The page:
| Medicare, the U.S. health care insurance that provides benefits to seniors over 65, and to certain individuals who qualify for the program at an earlier age, has been on the cross hairs of the Congressional Budget Office (CBO), who have been questioning whether it is time to phase in and raise the eligibility age to 67.
With millions of baby boomers retiring and enrolling into Medicare program, and the recent Medicare spending explosion, is threatening the stability of the U.S. economy.
Projection of Medicare spending in the coming decades is expected to continue to exceed domestic per capita growth. Further adding to the growth is increase of life expectancy, translating to; the cost of Medicare has increased along with the life span of the people covered since the program began in 1965.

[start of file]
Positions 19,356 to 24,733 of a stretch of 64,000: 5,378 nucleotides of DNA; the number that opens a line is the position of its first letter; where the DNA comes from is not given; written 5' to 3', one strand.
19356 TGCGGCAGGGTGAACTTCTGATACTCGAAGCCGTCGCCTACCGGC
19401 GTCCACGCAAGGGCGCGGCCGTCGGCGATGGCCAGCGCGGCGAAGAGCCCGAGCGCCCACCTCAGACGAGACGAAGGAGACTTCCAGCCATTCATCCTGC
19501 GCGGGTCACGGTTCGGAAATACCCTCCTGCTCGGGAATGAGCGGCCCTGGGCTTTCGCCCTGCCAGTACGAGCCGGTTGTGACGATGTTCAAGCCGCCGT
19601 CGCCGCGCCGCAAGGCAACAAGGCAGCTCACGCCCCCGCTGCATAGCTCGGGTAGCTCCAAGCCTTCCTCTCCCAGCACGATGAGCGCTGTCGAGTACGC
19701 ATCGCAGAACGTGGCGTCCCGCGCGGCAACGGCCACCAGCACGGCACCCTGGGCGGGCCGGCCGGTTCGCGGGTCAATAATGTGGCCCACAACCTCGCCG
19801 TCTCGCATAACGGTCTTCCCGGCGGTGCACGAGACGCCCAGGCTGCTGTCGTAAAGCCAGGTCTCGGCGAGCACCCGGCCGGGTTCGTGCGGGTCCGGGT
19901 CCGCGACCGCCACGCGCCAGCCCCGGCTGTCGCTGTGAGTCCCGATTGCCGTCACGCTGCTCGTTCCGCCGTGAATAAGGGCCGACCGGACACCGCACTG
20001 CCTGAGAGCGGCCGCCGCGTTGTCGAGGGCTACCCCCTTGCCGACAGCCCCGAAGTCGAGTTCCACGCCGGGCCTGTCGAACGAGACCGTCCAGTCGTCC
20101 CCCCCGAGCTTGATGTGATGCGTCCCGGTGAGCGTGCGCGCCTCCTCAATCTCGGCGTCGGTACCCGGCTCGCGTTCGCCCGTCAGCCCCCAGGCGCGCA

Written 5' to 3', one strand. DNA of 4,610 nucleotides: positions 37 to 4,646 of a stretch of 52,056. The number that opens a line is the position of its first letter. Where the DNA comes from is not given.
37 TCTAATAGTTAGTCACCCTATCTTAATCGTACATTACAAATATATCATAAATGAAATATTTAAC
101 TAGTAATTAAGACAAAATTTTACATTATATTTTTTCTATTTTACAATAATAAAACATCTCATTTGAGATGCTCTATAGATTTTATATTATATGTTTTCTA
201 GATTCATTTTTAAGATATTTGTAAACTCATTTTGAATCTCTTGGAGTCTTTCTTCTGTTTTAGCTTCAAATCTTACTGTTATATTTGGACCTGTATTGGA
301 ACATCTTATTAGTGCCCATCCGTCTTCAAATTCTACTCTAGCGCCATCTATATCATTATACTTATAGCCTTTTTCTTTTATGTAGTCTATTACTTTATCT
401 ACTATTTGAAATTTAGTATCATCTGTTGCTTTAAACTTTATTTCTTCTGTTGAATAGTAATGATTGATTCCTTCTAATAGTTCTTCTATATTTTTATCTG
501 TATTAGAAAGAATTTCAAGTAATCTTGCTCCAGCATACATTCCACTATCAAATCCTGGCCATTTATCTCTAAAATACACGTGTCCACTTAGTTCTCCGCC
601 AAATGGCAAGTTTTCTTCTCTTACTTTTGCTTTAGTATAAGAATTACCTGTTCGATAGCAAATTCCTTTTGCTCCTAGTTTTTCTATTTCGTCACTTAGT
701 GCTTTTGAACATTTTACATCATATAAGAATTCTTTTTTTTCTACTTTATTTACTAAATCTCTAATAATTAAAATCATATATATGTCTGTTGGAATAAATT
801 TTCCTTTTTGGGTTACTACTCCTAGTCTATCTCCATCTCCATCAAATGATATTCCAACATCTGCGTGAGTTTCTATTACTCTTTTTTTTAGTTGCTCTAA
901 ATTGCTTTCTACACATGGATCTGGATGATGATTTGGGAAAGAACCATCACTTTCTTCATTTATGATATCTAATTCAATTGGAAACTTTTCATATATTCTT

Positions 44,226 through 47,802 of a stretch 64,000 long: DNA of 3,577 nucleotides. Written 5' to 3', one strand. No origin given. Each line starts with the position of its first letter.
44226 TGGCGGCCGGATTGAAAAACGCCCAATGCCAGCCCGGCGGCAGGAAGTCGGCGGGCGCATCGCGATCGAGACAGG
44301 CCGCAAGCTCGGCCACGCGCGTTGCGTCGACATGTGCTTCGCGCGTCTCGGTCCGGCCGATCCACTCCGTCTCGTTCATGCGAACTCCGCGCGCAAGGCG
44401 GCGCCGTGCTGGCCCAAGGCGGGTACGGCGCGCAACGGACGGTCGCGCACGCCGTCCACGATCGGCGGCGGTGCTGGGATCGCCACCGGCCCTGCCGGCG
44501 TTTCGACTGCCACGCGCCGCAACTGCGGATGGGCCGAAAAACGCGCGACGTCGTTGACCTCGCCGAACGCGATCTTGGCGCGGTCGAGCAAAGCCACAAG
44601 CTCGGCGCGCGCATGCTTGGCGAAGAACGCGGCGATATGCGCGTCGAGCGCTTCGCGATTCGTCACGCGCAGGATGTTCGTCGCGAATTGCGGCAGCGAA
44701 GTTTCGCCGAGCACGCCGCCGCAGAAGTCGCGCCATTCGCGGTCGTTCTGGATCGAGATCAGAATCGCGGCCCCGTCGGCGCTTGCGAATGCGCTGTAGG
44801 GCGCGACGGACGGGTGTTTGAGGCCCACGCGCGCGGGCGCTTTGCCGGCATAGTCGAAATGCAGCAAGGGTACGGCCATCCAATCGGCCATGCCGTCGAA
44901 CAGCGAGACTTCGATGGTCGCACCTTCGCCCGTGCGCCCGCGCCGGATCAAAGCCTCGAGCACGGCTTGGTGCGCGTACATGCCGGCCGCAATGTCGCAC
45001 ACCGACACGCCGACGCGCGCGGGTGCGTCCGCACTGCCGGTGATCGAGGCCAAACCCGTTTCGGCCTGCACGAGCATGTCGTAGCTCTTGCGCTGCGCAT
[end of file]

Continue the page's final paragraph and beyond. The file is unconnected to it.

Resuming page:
Currently, there is a two prong camps for and against rising the eligibility age of Medicare. One side says that raising the age would save around 3 million a year or about $19 billion, between 2016 and 2023. This would reduce our current deficit to about 1% (our current deficit is $680 billion). Others argue that it is not fair for people to wait two extra years to qualify for Medicare. And that increasing the age would shift the cost to those ages 65 to 66. Seniors would incur an increased out-of-pocket expense of $3.7 billion, and employers tab would increase to 4.5 billion and states would face increased Medicare cost, estimates the Kaiser Family Foundation.
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Question: What’s your stance on rising the eligibility age to 67? By rising the age and saving 1% on the deficit, will this help our economy or will it dig the U.S. economy deeper into a hole?
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